By Joe Simpson
Why write about flowers on a car design site? A passing interest in floristry aside, it’s worth casting your eye idley around a show to see what’s happening in terms of stand and fashion trends. In Geneva, we noticed some very expensive looking, rather lovely arrangements of lillies on the Maserati and Rolls Royce stands. Here, literally every stand is decked out with vases of white flowers. Why? Well, unless someone happened to misplace the decimal point when ordering flowers, we suspect the reason brands are going for white blooms is that they convey freshness, purity, clarity and a level of real premium-ness.
The notable exception to the rule here is Infiniti, who’s stand architecture, stand staff uniforms and flowers, is resplendent in purple. It certainly helps them stand out.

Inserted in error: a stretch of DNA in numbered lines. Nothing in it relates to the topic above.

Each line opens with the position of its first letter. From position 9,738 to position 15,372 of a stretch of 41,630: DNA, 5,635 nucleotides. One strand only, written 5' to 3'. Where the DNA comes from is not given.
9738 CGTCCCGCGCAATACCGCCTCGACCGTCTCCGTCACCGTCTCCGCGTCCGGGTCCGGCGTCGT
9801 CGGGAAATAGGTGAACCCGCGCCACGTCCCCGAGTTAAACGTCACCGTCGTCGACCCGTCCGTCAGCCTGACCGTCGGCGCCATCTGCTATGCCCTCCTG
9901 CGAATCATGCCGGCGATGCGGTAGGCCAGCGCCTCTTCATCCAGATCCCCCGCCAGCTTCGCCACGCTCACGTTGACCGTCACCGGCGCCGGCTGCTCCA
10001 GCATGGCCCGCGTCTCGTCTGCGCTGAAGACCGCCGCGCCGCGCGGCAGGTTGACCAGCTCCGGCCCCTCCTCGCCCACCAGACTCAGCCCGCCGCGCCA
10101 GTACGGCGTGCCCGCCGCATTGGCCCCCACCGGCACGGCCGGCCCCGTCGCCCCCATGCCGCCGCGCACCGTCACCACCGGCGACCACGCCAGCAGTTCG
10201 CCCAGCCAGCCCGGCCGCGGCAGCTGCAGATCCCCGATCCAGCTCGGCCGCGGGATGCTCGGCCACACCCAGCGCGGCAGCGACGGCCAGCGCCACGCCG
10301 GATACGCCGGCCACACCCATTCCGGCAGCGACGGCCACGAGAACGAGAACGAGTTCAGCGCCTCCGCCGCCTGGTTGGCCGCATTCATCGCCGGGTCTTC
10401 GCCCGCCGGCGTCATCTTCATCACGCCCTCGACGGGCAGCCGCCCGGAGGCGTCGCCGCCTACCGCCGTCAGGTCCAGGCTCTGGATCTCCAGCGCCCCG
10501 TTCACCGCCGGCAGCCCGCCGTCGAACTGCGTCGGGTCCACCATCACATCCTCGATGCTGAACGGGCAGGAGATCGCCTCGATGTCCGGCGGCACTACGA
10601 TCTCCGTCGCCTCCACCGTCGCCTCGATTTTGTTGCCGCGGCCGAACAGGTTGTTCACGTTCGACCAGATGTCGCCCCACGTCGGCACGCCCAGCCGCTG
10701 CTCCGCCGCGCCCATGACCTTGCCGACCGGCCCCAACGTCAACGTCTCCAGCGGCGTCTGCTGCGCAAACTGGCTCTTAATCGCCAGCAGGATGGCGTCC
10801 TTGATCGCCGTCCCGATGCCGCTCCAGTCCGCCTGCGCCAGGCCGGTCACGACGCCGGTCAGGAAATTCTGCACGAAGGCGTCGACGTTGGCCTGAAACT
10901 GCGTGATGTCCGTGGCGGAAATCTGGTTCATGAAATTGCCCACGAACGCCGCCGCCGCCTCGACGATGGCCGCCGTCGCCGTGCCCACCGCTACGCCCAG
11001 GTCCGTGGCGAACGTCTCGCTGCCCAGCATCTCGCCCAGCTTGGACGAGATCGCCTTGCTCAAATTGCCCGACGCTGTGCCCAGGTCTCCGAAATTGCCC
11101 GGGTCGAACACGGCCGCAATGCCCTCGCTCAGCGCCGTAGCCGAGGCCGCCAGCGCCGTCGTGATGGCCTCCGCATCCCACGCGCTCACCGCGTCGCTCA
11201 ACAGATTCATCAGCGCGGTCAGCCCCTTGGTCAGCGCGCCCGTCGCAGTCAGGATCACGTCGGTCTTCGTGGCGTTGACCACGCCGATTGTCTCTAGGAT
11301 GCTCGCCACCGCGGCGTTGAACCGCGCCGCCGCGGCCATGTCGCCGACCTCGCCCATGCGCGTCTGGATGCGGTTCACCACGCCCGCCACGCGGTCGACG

By Joe Simpson
It has not escaped the attention of Stuttgart that, in the recent past, we’ve been far from the biggest fans of Mercedes-Benz’s design direction. So hurrah for a car that we can finally get behind and sing the praises of.
The Concept Style Coupe is a thinly veiled preview of an upcoming four door coupe, which will slot into the Mercedes range below the C-Class.
So what’s to like? For a start, despite being front wheel drive (it’s based on the A-class platform), its proportions are good. Until now, only Audi’s managed to pull off convincingly premium proportions on front-wheel drive platforms. Secondly, while it’s still busy, the surface language on this car really works. There’s a lovely teardrop form in plan, which cleverly works with the side profile, where we get hints of the banana-like shoulder line of the original CLS.